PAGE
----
NHL players seem to be enjoying the bubble life (PHOTOS)

Jul 29 2020, 7:24 pm

NHL teams arrived in Edmonton and Toronto on Sunday and now seem fully acclimated to the hub cities.

Players, coaches, and staff are operating in a bubble environment, meaning they’re not coming into contact with the outside world. That includes their families, which is a sacrifice the 24 participating teams are making for a chance to win the Stanley Cup.

Independent media aren’t allowed in the bubble, so we’re left to teams and players on social media to show us what’s going on inside.

Let’s dive in.

As one of the top teams in the Eastern Conference, the Boston Bruins are staying at Hotel X in Toronto. The top five teams in the East were assigned to that hotel, while the remaining seven are slumming it at the Royal York.

Here’s a look at the accommodations for one Bruins player:

Some teams went the extra mile for their players, as the Calgary Flames did, decorating rooms with family photos. The Flames are staying at the Sutton Place Hotel in Edmonton, along with the five other lowest-seeded Western Conference teams. The top six teams in the West are staying at the JW Marriott.

Each team appears to be decorating their floor to make everyone feel more at home.

Every team entered the NHL bubble healthy, and the league would like them to stay that way, which is why players, coaches, and staff are getting tested frequently.

Outside of hotel rooms, the NHL is doing plenty to keep players occupied, as some of them may be in the bubble for a couple of months.

Unlike the first reviews of the food in the NBA and MLS bubbles, the meals inside the NHL bubble look pretty good.

At Rogers Place in Edmonton, the NHL has set up player lounges for relaxation, and ping pong, apparently.

A staple of every NHL dressing room, ping pong is a theme inside the bubble, with tables set up all over the place.

Players are allowed to leave the hotel, but pathways are fenced off for them.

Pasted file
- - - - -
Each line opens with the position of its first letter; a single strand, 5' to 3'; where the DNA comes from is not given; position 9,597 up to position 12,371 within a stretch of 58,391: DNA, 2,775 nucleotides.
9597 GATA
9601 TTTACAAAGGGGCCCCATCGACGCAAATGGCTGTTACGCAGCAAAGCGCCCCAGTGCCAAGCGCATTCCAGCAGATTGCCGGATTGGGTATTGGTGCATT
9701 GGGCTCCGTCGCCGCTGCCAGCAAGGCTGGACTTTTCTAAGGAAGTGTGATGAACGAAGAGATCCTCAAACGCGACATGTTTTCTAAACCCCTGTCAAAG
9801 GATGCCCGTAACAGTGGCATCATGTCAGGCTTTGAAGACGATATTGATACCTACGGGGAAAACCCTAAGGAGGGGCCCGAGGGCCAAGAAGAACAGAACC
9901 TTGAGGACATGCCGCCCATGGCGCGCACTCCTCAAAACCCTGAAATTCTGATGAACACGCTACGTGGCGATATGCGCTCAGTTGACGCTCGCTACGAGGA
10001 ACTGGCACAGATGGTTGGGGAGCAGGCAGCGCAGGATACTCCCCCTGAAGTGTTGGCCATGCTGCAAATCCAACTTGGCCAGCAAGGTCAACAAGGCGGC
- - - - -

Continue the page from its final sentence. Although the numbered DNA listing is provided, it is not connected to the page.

Here’s what that looks like in Toronto:

There’s even a tunnel from the Royal York to Scotiabank Arena, fenced off too, of course:

The same is true in Edmonton, even for when players need to cross the street:

Fans can’t get near the players, but they can try to communicate with them like this:

Players have lots of meal options, which includes things like a pop-up sushi restaurant in Edmonton as well as Tim Hortons coffee trucks in both hubs.

There’s no shortage of things to do to remain active, particularly in Toronto, where players have access to BMO Field and the Raptors practice court.

There’s a tennis court available for use too, apparently:

Meanwhile, in Edmonton, they’ve got access to a golf simulator and bubble hockey.

Inside the rinks, Scotiabank Arena and Rogers Place are looking a lot different than normal, and not just because the Montreal Canadiens are in the home dressing room for their game against the Toronto Maple Leafs.

Both rinks have been given a made-for-TV makeover, with empty seats covered and video boards acting as a technological backdrop for games.

Oh, and then there’s the new plexiglass barrier for the between-the-benches analyst.

Luckily, the hockey still looks like hockey. The Philadelphia Flyers beat the Pittsburgh Penguins 3-2 in overtime in the first exhibition game on Tuesday. Every team will play one exhibition game prior to the playoffs beginning on Saturday.

Rob WilliamsRob Williams

+ Offside
+ Hockey